Unity3D: OnCollisionEnter Vs. OnTriggerEnter — Behaviors of Game Objects
This article covers the two types of colliders that can be scripted within game objects.
In the previous article, colliders and rigidbodies were discussed. With the trigger enabled within the collider, different actions and behaviors can be applied to game objects when collisions occur.
OnCollisionEnter involves the behavior of a collider rigid body when it collides with another at a point between their meshes. It is used primarily to determine the physical movement and property traits when colliding. It would be more suited for a scenario where two rubber balls hit each other and one needs to determine where they go.
OnTriggerEnter involves the behavior of a game object when it collides with another game object. It is used to determine what events get triggered when a game object (with a trigger enabled) contacts another game object (with its trigger enabled as well). It would be more suited for a scenario where a missile hits an enemy object and the enemy object must be disappear.
OnTriggerEnter can be used to destroy objects, enable powerups, and heal a player. Before diving into how to use OnTriggerEnter in our script, it is important to give our game objects tags.
Tags are simply assigned names assigned to your game objects. Going back to our Space Shooter 2D project, we would want to assign the tag “Player” to our Player game object.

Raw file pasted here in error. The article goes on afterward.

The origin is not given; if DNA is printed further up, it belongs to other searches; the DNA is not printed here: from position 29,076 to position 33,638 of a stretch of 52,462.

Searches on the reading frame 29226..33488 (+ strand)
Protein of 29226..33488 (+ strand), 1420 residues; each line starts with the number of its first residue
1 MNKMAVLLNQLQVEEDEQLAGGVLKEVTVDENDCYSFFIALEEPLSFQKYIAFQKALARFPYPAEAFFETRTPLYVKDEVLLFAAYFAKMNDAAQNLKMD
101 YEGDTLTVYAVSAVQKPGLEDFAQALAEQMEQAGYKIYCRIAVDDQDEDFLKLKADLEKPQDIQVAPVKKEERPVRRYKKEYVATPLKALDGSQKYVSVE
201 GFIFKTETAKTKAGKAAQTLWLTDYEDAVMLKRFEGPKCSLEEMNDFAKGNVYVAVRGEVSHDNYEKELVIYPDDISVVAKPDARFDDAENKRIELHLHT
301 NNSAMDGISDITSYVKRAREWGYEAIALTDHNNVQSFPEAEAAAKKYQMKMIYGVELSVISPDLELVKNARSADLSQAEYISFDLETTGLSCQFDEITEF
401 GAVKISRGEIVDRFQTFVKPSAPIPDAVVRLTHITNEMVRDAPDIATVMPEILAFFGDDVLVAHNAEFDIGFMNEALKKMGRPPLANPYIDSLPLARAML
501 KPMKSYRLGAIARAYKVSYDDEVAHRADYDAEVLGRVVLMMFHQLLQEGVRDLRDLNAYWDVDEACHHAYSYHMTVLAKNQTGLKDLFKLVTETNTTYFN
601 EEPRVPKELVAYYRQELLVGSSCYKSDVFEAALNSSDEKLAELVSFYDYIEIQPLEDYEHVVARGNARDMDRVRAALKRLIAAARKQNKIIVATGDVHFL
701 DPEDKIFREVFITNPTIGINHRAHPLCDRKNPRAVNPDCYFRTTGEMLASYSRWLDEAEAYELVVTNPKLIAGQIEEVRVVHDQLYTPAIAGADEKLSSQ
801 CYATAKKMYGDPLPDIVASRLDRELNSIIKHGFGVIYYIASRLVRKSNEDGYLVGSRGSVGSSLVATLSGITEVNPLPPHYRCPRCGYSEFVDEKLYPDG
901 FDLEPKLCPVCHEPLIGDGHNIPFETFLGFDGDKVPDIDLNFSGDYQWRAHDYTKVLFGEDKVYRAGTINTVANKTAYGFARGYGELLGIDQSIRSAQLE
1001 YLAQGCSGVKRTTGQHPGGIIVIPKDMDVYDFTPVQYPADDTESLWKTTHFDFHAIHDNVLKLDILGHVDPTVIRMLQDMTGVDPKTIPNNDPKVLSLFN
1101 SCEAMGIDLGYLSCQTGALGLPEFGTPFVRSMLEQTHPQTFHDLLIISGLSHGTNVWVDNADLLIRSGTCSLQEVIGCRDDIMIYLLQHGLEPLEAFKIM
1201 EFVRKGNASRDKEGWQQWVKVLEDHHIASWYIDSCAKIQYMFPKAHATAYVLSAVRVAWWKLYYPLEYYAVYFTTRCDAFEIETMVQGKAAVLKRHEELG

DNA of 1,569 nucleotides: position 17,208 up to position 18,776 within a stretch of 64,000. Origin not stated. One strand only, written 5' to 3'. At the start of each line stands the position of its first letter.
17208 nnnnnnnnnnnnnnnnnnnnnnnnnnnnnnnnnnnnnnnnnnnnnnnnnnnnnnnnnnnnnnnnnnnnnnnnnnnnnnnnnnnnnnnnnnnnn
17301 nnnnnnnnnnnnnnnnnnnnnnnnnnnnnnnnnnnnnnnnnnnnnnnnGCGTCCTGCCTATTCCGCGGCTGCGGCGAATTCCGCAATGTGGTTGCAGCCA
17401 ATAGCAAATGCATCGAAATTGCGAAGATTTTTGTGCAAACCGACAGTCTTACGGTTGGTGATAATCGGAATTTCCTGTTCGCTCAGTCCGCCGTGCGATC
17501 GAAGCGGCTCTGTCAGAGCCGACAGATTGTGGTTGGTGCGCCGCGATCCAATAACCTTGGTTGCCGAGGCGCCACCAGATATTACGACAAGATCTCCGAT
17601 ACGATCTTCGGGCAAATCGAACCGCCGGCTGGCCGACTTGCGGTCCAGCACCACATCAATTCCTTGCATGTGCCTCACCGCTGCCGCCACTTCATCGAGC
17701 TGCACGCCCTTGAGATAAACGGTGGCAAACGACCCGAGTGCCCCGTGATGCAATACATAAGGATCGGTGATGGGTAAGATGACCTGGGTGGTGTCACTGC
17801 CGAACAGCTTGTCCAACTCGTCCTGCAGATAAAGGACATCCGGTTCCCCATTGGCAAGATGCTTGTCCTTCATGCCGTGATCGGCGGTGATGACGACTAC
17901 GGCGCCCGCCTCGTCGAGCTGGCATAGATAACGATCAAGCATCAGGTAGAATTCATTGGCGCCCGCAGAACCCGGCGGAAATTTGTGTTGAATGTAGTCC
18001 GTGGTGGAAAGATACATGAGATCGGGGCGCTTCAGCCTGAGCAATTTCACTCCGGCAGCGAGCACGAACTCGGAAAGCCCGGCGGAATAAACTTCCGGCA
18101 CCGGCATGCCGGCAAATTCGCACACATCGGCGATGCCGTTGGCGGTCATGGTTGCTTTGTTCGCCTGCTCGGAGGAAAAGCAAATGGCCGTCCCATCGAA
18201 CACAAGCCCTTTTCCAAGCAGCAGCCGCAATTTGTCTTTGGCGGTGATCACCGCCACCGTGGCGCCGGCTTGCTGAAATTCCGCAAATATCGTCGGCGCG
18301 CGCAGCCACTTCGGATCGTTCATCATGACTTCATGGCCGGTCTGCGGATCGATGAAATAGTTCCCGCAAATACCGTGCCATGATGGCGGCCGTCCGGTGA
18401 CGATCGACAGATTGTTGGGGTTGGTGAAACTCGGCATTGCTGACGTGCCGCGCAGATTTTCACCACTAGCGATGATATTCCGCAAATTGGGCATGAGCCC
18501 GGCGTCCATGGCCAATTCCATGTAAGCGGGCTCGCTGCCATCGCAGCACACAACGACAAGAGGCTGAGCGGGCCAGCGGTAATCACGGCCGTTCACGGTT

For the laser, its tag will be laser.
In addition, the collider for each of these game objects should have the trigger enabled.
For our program, we need to determine what happens to our Player, Laser, and Enemy game objects. We will write our trigger scripts within our Enemy script since this game object will collide with both the Player and Laser while the these two will not collide with each other.
Within the Enemy script, we will callout OnTriggerEnter for when the Enemy collides an other game object. We want to write a script that does the following:
If gameobject collides with Player, destroy gameobject.
Here is how it will be written.
When entered into our Enemy sub class, the enemy game object will disappear when it collides with the Player.
In addition, we can do the same when the collides with the laser. However, the enemy game object and the laser will be destroyed.
Note there is a trend in this section of script. We can refer to game objects being triggered in relationship to the game object to which this script is assigned.
The next tutorial will go over how to use GetComponent for collision triggers.